When Columbus residents come to City Hall to voice their concerns, City Council members always thank them for their advocacy, often in tones that stop just short of being patronizing. The City Council meeting on September 26 was no exception. 

“We’re grateful that you’re taking time out of your day to be with us this evening,” City Council President Zach Klein told 150 audience members who came to protest the police killings of Tyre King and Henry Green. “It’s really important with all issues facing the City of Columbus that we have an engaged citizenry,” he said. “I’m grateful for the activism, the determination, the passion, and the resolve for justice, accountability, and transparency.”

The crowd was not interested in Klein’s gratitude. After sitting through two of Council’s agenda items, a woman stood up and shouted, “Will you amend the Columbus city budget to remove the Summer Safety Initiative and replace it with neighborhood programs?”

“I thank you for your advocacy,” Klein responded. “But I respectfully ask that you follow the rules of Council —”

“Yes or no, sir?” the woman shouted. “Your rules are killing us!”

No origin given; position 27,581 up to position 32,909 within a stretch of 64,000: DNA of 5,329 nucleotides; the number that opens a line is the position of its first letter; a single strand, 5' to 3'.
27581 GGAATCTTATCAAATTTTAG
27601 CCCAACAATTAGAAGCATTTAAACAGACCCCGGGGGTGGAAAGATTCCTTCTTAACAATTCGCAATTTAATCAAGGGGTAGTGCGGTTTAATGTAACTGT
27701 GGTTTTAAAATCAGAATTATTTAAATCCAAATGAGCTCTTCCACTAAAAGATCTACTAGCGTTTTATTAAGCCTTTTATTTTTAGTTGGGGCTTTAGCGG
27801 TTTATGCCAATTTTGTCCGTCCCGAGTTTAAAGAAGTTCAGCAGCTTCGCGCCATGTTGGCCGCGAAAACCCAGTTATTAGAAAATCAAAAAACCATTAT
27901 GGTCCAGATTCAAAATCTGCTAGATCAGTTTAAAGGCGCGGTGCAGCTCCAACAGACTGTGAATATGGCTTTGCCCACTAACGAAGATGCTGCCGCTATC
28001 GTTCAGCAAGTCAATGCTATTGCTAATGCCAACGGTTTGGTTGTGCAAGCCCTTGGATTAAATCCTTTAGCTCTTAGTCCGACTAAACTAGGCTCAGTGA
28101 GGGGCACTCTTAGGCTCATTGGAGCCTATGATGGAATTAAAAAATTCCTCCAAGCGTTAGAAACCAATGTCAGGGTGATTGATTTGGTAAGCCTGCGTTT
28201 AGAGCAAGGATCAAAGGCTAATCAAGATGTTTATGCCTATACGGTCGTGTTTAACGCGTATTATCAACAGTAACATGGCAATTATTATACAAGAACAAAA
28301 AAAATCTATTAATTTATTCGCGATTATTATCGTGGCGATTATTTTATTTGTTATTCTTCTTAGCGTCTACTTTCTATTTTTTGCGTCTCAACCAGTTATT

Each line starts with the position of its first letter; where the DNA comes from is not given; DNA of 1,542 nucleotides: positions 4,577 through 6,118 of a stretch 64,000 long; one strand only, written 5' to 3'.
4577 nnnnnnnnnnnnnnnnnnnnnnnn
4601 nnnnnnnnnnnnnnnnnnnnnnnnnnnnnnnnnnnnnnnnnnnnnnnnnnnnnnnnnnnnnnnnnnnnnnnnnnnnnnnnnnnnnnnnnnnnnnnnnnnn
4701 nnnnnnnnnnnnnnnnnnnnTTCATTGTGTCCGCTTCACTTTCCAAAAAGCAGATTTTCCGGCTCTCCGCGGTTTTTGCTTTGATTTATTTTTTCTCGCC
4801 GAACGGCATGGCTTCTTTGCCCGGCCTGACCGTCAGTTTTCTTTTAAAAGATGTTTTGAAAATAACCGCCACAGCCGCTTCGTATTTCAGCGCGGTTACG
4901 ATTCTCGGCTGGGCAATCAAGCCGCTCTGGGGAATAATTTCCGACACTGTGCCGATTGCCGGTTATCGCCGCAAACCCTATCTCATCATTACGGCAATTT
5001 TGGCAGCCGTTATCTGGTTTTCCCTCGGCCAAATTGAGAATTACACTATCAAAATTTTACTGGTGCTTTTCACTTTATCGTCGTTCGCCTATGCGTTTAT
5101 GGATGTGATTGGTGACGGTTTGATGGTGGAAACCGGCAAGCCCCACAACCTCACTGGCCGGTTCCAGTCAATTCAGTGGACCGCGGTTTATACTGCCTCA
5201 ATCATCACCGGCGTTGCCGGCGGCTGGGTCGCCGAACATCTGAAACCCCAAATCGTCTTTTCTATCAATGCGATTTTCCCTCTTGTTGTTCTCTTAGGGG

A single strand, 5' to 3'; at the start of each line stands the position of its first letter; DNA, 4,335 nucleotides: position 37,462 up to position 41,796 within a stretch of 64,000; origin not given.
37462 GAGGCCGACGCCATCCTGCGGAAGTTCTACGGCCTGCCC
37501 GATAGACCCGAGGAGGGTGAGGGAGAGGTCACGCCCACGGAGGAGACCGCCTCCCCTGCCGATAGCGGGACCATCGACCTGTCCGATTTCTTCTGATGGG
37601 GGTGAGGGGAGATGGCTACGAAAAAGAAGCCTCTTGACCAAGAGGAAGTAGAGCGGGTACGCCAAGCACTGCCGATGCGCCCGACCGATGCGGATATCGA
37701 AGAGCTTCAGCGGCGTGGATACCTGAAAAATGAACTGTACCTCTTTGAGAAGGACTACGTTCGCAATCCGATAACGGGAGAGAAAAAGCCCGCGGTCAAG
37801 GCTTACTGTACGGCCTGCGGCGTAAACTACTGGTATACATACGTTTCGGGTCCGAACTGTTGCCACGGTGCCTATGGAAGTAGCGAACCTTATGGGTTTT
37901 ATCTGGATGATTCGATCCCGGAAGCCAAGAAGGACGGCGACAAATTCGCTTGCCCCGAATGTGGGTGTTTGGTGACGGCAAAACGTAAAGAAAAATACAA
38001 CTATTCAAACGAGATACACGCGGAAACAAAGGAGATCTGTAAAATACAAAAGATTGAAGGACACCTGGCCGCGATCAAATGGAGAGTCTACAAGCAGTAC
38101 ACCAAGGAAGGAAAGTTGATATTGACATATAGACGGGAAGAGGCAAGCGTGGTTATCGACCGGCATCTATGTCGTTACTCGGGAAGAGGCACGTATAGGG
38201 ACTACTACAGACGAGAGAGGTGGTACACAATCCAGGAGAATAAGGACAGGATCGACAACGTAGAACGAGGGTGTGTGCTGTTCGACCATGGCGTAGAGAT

“Yes or no?” the audience stood up and chanted.

“I’m going to give you one more opportunity to sit down, or I’m going to have everyone escorted out,” Klein said. Ignoring the warning, a dozen protesters slowly approached the dais where City Council was assembled. As the protesters took the floor, all members of Council left the room through a back exit.

Police chief Kim Jacobs and ten other officers stood silently while the protesters held a rally for 20 minutes. “No justice, no peace!” they chanted. “No racist police!” 

“You’re the front line,” a protester shouted at the police. “And those cowards who pull your strings didn’t know what to do. They ran out!” All of the officers except Chief Jacobs filed out into the hallway before the rally ended.

“We’ll be back!” the crowd chanted as they left City Hall. No one was arrested.

The protest was organized by the People’s Justice Project, which is making these demands of City Council:

  1. Discontinue the Summer Safety Initiative, and reinvest its budget into community-based violence prevention strategies, trauma services, and youth programming.
  2. Allocate at least half of the $300 million police and safety budget to prevention, intervention, and community-controlled policing.
  3. Reallocate the $33.4 million bond package that the city is requesting for police facility improvements and substations, using the funds instead for trauma recovery services for neighborhoods that are being hardest hit by violence.
  4. In reinvesting the funds, agree to work with a task force that includes community members, experts in criminal justice reform and violence prevention, and family members of the victims of police-involved shootings.
  5. Support independent investigations and transparent prosecution in the deaths of Henry Green, Tyre King, and all future police-involved shootings.

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